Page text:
That's Buck spelled with a "B."
I don't actually give; I deal. Are you ready to make a deal?
—Sheriff Lucas Buck
Welcome to Trinity, South Carolina. A quaint, lovely town of picturesque houses, white picket fences, old-growth forest, and friendly next-door neighbors. Good People. There's only one slight problem with this beautiful idyllic town where everyone knows everybody (and their juiciest secrets for the gossip chain):
Its premier lawman, Sheriff Lucas Buck, is the Devil.American Gothic
was a horror television series, which lasted for 1 season, from September 1995 to July 1996. A unique, outstanding series never given a chance by its network (CBS, in this case)
, American Gothic
was also one of the most chilling and disturbing series ever to air, a stark morality tale with Gary Cole as the Devil incarnate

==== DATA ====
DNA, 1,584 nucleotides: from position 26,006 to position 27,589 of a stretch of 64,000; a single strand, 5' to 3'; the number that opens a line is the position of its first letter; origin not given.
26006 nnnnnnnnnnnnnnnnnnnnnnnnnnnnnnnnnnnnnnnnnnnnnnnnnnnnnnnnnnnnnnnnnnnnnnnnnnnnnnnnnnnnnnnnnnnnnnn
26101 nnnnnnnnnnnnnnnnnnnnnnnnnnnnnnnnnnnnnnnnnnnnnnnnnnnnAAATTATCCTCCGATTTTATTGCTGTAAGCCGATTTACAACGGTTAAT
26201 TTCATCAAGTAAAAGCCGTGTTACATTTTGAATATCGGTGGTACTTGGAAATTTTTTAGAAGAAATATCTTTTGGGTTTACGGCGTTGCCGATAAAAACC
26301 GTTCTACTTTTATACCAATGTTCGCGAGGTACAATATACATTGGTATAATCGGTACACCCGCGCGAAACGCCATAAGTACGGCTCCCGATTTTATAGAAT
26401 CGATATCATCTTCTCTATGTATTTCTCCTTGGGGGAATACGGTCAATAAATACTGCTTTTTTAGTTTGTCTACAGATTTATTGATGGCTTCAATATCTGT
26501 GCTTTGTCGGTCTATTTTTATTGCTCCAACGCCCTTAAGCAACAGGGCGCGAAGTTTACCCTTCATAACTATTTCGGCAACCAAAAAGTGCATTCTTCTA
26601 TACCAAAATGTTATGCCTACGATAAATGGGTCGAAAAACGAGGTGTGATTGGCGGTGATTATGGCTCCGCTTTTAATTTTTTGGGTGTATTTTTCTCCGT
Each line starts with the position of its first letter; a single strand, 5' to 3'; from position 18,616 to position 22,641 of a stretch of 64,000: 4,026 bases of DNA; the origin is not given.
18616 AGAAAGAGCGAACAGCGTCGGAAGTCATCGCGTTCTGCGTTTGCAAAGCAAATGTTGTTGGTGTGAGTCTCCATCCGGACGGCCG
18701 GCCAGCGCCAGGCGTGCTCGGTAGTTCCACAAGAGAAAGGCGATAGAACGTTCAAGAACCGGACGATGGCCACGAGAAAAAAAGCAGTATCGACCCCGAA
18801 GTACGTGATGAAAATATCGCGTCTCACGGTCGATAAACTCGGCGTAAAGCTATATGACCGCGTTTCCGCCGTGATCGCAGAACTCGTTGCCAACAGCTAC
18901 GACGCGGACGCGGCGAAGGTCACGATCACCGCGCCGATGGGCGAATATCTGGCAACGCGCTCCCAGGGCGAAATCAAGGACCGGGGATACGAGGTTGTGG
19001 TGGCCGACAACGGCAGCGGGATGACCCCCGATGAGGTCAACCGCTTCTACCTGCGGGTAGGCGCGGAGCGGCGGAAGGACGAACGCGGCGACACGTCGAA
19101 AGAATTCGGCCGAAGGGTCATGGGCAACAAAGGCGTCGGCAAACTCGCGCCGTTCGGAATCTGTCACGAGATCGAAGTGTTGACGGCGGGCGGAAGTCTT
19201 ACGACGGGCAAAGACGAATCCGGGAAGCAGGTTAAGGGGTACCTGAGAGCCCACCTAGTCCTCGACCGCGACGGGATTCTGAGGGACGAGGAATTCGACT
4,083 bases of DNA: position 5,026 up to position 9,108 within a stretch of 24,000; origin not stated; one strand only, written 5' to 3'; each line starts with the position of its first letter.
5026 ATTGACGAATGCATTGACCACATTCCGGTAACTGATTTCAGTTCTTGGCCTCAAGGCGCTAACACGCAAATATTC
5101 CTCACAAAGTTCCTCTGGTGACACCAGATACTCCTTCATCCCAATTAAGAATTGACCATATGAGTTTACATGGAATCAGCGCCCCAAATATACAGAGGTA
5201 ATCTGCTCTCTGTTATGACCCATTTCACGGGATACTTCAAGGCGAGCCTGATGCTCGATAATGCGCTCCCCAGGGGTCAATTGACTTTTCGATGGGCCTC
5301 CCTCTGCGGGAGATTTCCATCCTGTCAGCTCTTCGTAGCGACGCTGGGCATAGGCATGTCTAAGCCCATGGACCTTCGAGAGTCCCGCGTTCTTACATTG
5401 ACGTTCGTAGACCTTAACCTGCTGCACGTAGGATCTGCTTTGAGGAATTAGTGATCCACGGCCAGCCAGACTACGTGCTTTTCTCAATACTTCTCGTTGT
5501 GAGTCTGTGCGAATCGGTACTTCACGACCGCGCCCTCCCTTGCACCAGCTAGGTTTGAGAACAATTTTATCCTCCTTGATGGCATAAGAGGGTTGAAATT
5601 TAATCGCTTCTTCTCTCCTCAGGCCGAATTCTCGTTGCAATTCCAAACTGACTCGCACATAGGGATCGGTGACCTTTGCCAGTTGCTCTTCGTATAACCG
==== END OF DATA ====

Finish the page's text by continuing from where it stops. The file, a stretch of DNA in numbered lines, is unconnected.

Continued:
(or a close kin), disguised as Sheriff Lucas Buck of the small town of Trinity, SC. Buck rules over his little kingdom with morbid humor and playfulness, setting up moral pitfalls and dilemmas for the town's inhabitants, and dispensing his own brand of justice or vengeance or just plain meanness—which often involves ruin, insanity, dismemberment, or death.
Opposing Buck is young Caleb Temple (played by Lucas Black), an orphan who talks regularly
to his dead sister Merlyn
and who has powers of his own—and who may or may not be Buck's son. Buck wants Caleb to follow him; Merlyn wants Caleb to resist; and the rest of Trinity gets caught in the crossfire, so to speak. What Do You Mean It's Not Symbolic?
Unsurprisingly, the show is darkly Gothic and twisted, displaying many horror, suspense, and mystery tropes—although there is a delicious amount of black comedy as well.
Not to be confused with Grant Wood's famous painting
or the 2000 AD
strip of the same name.
This series provides examples of: